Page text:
Nursery & Garden Industry Australia (NGIA) National Biosecurity Manager John McDonald has been awarded a 2018 Australian Biosecurity Award for his contribution to maintaining the nation’s biosecurity integrity.
Deputy Secretary of the Department of Agriculture and Water Resources, Lyn O’Connell, made the announcement at the ABARES Conference Dinner in Canberra last night.
Mr McDonald has been intrumental in pioneering BioSecure HACCP, which enables certified production nurseries to minimise their current and future pest, disease and weed risks, while working towards a more streamlined approach to the interstate trade of nursery stock.
Developed by NGIA, BioSecure HACCP has been funded by Hort Innovation using the nursery industry levy and contributions from the Australian Government.
It has become one of the nation’s most successful on-farm biosecurity programs led by industry, and is being formally recognised by state jurisdictions and adopted across Australian production nurseries.
Mr McDonald said BioSecure HACCP was a product of hard work, commitment and ongoing collaboration between NGIA, state and territory biosecurity agencies.
“I am honoured to receive this recognition for my work on one of the most critical issues facing food, fibre and foliage production in Australia – plant biosecurity,” Mr McDonald said.
“It’s been rewarding to see BioSecure HACCP evolve from a concept ten years ago to a scheme significantly improving pest management and boosting productivity by 2-3 per cent at the farm level and, at the same time, enabling businesses to meet their regulatory requirements.
“I’d like to thank Andrew Bishop, Chief Plant Health Manager from the Tasmanian Department of Primary Industries, Parks, Water & Environment, for nominating me. I believe it is a testament to the very nature of BioSecure HACCP and the collaboration it has created between industry and government.
“We’ve achieved a great outcome for Australian production nursery owners, who face the rising threat of pest and disease that comes with operating in an increasingly globalised world.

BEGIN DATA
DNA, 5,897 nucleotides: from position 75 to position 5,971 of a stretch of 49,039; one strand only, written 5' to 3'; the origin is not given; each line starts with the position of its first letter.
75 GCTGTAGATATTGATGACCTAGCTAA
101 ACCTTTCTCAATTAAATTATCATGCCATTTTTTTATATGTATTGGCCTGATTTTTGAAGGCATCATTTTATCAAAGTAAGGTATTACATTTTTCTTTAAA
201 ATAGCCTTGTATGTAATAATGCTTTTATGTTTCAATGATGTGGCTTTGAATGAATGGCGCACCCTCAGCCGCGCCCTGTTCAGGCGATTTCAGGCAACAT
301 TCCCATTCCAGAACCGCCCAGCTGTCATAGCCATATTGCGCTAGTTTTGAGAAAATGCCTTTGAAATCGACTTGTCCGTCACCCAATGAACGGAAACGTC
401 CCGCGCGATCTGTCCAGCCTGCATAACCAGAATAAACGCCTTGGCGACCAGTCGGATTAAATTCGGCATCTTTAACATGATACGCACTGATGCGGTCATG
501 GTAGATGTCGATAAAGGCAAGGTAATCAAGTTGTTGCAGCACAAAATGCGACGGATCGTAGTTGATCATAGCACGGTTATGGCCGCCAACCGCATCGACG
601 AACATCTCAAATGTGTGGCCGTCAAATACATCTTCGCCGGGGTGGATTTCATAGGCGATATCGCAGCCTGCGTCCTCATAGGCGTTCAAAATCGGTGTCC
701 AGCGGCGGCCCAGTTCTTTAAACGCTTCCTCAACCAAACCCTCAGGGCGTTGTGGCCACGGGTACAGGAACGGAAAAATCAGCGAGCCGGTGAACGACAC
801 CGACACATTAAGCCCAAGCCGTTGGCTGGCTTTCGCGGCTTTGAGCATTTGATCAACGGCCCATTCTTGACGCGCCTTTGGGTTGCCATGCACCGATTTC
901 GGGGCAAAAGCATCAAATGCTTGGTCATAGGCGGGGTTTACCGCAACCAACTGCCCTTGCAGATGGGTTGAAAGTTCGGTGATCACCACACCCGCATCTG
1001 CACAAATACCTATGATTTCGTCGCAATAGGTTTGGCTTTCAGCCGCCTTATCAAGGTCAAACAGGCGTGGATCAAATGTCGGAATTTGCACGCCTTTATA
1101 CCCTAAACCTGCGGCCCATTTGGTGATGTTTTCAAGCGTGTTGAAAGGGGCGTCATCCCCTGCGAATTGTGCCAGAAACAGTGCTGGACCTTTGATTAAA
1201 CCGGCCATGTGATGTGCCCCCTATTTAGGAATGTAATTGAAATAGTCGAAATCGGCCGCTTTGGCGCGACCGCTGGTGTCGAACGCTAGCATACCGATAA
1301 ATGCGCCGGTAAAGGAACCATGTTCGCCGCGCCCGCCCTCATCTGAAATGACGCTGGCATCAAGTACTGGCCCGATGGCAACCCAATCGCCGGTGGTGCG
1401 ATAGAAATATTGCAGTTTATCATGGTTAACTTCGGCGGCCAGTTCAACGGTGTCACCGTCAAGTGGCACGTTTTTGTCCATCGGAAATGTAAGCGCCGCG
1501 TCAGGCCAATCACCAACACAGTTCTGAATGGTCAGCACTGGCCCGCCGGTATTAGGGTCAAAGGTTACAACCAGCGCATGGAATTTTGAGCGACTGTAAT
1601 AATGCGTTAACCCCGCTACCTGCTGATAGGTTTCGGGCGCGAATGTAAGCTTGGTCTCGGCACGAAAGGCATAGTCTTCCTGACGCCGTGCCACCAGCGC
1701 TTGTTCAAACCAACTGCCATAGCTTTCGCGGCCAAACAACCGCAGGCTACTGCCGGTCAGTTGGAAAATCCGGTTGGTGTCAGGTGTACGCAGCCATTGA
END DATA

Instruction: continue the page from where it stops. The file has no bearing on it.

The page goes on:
“Thanks also to the Department of Agriculture and Water Resources and the awards selection committee. I look forward to continuing our important work at NGIA, including working with governments, to ensure a more robust, reliable biosecurity system for growers, now and into the future.”
NGIA CEO Peter Vaughan said the award is fantastic acknowledgment of Mr McDonald’s contribution to biosecurity in the nursery industry and, more broadly, his work with various bodies overseeing plant health and biosecurity programs in Australia.
“John is such a well-respected figure amongst growers and industry, and we are so fortunate to have his expertise and wealth of knowledge at NGIA and, prior to this, at NGI Queensland,” Mr Vaughan said.
“Having one of the most diverse, complex supply chains in horticulture means biosecurity is an issue that we take very seriously, which is why a significant amount of levy funding goes towards protecting against, preparing for, and managing incursions of pest and disease.
“In his role and oversight of our national biosecurity program, John has made a significant contribution to industry over many years.
“He is a true champion of the Australian nursery industry and we congratulate him on this significant achievement.”
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This communication has been funded by Hort Innovation using the nursery research and development levy and contributions from the Australian Government.